Exclusion clauses clarified

1 November 2016
By Michael Hayes

In the recent decision of Impact Funding v. AIG the Supreme Court gave important guidance on the construction of exclusion clauses in the context of Insurance policies. Whilst of particular interest to Solicitors and their insurers the decision is of wider importance.

Barrington Support Services Limited (Barrington) was a firm of Solicitors who acted for claimants wanted to pursue claims for industrial deafness. Public funding was no longer available for such claims and hence the clients needed to fund their actions by way of CFA and ATE insurance. Impact Funding Solutions Limited “Impact” provided cover for disbursements which would be incurred in pursuit of those claims. The intention was that if the litigation was successful, the loans would be repaid by the defendants to the action and, if unsuccessful, by ATE insurers. Crucially in this case, Impact also had a direct cause of action against Barrington under the terms of a Disbursement Funding Master Agreement (DFMA). It provided amongst other things;

(a) at clause 6.1, that each party would “comply with all applicable laws, regulations and codes of practice from time to time in force… and each party indemnifies the other against all loss, damages, claims, costs and expenses… which the other party may suffer or incur as a result of any breach by it of this undertaking”; and

(b) at clause 13.1, Barrington represented and warranted to Impact that “the services provided or to be provided by [Barrington] to the Customer shall be provided to the Customer in accordance with their agreement with the Customer as set out in the relevant Conditional Fee Agreement”.

Loans amounting to £581,353 were made by Impact. Barrington failed to investigate the claims properly which either failed or were never pursued. ATE insurers refused to pay out as a result of Barrington’s negligence, leaving Impact substantially out of pocket. Barrington became insolvent and Impact brought a claim against Professional Indemnity Insurers, AIG, under the Third Party Rights against Insurers Act.

The professional indemnity policy written by AIG (“the Policy”) was written on materially the same terms as the Minimum Terms and Conditions.

The insuring clause provided: “The insurance must indemnify each Insured against civil liability to the extent that it arises from Private Legal Practice in connection with the Insured Firm’s Practice…”.

At clause 6.6 the Policy contained an exclusion for:

(a) trading or personal debt of any Insured; or

(b) breach by any Insured of the terms of any contract or arrangement for the supply to, or use by, any Insured of goods or services in the course of the Insured Firm’s Practice; or

(c) guarantee, indemnity or undertaking by any particular Insured in connection with the provision of finance, property, assistance or other benefit or advantage directly or indirectly to that insured…”

The judge at first instance decided that the exclusion applied. The Court of Appeal overturned that decision, holding that it was inapplicable and that AIG were liable under the policy. AIG appealed to the Supreme Court. By a majority of 4 to 1 the Appeal was allowed. The Supreme Court had to decide:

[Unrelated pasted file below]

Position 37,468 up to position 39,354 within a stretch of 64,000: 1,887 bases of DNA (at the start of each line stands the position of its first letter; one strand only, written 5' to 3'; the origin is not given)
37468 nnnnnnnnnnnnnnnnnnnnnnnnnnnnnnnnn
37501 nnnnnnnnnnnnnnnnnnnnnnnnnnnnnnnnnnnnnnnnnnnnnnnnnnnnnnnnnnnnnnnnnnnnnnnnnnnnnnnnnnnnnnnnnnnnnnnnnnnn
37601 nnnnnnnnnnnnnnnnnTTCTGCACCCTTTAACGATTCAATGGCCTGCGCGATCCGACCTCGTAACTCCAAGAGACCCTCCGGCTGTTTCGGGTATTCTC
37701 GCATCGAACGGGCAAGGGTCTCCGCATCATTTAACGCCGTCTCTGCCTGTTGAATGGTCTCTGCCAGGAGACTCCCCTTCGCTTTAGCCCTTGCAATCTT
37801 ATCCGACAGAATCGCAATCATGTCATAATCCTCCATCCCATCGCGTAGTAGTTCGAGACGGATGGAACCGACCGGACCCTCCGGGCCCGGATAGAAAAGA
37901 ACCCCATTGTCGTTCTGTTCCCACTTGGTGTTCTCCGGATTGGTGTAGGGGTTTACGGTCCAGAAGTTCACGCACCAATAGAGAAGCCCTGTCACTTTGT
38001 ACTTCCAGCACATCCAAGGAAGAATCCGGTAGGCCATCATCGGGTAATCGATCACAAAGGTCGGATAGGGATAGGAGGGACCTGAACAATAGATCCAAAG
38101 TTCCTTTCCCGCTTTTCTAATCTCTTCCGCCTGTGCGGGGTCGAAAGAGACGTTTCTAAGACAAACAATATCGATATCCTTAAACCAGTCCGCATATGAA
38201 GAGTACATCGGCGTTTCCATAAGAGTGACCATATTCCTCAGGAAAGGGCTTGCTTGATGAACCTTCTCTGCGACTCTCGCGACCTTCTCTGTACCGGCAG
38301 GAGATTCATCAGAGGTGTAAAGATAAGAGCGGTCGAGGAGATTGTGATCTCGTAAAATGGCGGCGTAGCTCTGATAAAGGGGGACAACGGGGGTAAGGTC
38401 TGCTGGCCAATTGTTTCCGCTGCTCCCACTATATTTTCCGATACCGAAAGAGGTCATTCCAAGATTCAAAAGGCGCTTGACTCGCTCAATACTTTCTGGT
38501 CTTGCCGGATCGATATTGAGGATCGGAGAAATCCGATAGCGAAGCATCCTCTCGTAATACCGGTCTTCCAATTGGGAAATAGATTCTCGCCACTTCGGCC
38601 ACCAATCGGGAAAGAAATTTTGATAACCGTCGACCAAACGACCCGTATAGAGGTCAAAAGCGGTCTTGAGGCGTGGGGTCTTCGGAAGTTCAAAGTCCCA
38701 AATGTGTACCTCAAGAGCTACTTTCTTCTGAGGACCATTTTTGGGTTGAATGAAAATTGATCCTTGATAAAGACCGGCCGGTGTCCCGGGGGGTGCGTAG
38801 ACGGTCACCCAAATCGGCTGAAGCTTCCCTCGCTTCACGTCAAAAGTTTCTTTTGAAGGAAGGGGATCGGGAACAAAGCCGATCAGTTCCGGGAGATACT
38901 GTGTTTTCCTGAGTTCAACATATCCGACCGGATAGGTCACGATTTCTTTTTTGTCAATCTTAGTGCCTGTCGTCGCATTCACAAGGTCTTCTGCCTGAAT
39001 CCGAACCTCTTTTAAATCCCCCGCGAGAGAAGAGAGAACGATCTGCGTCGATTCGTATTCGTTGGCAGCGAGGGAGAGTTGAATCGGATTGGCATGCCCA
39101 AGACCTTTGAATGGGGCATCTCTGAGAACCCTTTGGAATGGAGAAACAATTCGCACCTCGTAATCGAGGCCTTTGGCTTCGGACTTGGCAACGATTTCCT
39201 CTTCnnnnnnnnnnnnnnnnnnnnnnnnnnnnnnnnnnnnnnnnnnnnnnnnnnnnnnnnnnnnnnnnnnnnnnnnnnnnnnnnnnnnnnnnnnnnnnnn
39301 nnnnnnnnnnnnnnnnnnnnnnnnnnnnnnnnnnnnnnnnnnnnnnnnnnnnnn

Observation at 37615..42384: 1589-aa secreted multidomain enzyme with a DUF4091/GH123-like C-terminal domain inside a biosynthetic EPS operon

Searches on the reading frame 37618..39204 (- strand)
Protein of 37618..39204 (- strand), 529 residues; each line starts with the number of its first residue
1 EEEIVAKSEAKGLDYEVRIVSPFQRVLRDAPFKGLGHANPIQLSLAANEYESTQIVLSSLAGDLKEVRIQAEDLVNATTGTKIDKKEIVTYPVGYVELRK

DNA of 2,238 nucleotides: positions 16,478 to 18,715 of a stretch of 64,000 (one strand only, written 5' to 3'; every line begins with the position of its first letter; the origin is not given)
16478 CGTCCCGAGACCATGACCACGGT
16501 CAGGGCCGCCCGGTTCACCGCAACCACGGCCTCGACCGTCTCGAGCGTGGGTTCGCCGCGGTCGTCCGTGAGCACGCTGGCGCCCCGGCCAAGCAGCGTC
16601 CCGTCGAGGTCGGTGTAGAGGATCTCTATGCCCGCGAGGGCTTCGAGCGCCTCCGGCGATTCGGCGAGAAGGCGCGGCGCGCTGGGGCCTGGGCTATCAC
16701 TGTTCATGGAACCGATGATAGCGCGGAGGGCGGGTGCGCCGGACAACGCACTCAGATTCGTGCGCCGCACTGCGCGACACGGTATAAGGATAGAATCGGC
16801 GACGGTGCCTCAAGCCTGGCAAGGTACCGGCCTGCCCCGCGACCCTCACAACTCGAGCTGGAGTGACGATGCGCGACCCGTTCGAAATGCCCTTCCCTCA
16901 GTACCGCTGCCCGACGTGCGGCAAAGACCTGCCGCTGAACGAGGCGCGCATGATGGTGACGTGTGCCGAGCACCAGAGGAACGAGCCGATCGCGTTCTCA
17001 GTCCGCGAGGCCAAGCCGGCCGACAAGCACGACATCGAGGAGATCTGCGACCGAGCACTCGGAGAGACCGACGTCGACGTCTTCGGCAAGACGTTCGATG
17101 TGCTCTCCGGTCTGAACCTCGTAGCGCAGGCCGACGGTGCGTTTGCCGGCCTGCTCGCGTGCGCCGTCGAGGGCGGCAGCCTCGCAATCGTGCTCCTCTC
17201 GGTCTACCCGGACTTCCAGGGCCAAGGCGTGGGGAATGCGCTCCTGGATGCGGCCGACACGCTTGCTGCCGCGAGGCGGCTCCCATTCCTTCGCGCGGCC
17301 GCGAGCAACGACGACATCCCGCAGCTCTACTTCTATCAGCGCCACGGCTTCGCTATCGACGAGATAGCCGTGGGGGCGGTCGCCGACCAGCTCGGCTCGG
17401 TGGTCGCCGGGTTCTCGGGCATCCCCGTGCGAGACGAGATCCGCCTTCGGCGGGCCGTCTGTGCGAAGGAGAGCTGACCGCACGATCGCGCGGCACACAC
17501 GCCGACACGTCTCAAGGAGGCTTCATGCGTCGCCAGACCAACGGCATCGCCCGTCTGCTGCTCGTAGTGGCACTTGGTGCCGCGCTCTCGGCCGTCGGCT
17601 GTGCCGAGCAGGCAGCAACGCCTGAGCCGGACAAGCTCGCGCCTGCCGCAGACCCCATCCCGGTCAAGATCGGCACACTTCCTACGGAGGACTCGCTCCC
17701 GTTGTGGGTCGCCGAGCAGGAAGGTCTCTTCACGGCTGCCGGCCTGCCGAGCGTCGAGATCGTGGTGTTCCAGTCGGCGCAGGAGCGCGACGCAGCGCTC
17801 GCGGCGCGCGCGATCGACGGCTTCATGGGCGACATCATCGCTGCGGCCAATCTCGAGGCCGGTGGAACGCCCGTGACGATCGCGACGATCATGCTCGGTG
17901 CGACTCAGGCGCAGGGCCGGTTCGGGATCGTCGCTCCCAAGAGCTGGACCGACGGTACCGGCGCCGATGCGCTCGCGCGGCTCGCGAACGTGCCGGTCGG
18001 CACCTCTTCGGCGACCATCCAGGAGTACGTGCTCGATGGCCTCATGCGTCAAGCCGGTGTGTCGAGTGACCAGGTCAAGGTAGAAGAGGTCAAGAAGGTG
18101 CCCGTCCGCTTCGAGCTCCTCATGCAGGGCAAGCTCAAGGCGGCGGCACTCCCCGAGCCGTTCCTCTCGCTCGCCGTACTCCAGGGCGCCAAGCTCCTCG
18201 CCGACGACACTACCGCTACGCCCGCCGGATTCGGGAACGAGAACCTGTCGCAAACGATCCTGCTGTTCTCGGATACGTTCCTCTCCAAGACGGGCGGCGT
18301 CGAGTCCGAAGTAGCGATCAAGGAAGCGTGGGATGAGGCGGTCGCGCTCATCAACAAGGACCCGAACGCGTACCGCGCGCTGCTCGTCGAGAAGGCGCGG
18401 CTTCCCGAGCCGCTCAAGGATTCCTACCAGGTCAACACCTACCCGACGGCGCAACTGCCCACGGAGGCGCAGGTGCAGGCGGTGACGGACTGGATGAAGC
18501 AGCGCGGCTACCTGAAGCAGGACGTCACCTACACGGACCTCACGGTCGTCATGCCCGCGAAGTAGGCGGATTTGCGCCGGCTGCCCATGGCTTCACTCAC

(a) Whether the contract between Impact and Barrington was a contract or arrangement for the supply of services to Barrington by Impact and hence excluded (notwithstanding that Impact’s loss arose from Barrington’s negligence in handling its clients claims)

(b) Whether it was necessary to construe the exclusion clause narrowly limiting its effect so as to make it consistent with the purpose of the Policy as a whole, given that this was a Professional Indemnity policy.

In relation to (a) the Supreme Court found that the contract was indeed a contract for Impact to supply services to Barrington: (i) Barrington contracted with Impact as a principal and not as an agent for the clients (ii) Barrington clearly obtained a benefit from the funding of disbursements since it enabled the claims to be fully funded. Barrington’s clients were able to pursue their claims which they could not otherwise afford and hence it was able to earn fees (iii) Barrington itself had paid an administration fee and had agreed to pay the loan itself should the client(s) breach the credit agreement.

In relation to (b) the Supreme Court found that there was no reason to imply additional words to limit it’s scope, it was not necessary to give the contract business efficacy or was so obvious that it went without saying. The Policy should be construed as having a broad insuring clause but subject to a number of exclusions which were “an attempt to identify the types of liability against which solicitors are not required by law to be covered by way of professional liability insurance”. There was no reason to construe those exclusions narrowly.

Good news for Insurers and bad for insureds? Not necessarily. Although obviously bad news for Impact. The decision as a whole should be welcomed as it provides clarification in relation to the construction of the policy. Many firms are considering their options not only in relation to Alternative Business Structures, but also in relation to litigation funding as a whole. We would also suggest it is good news for the Solicitors Profession as a whole. As had the decision gone the other way, potential sky high premiums for next renewal should insurers be obliged to cover claims such as this?

Pauline Rozario is a Consultant at Fenchurch Law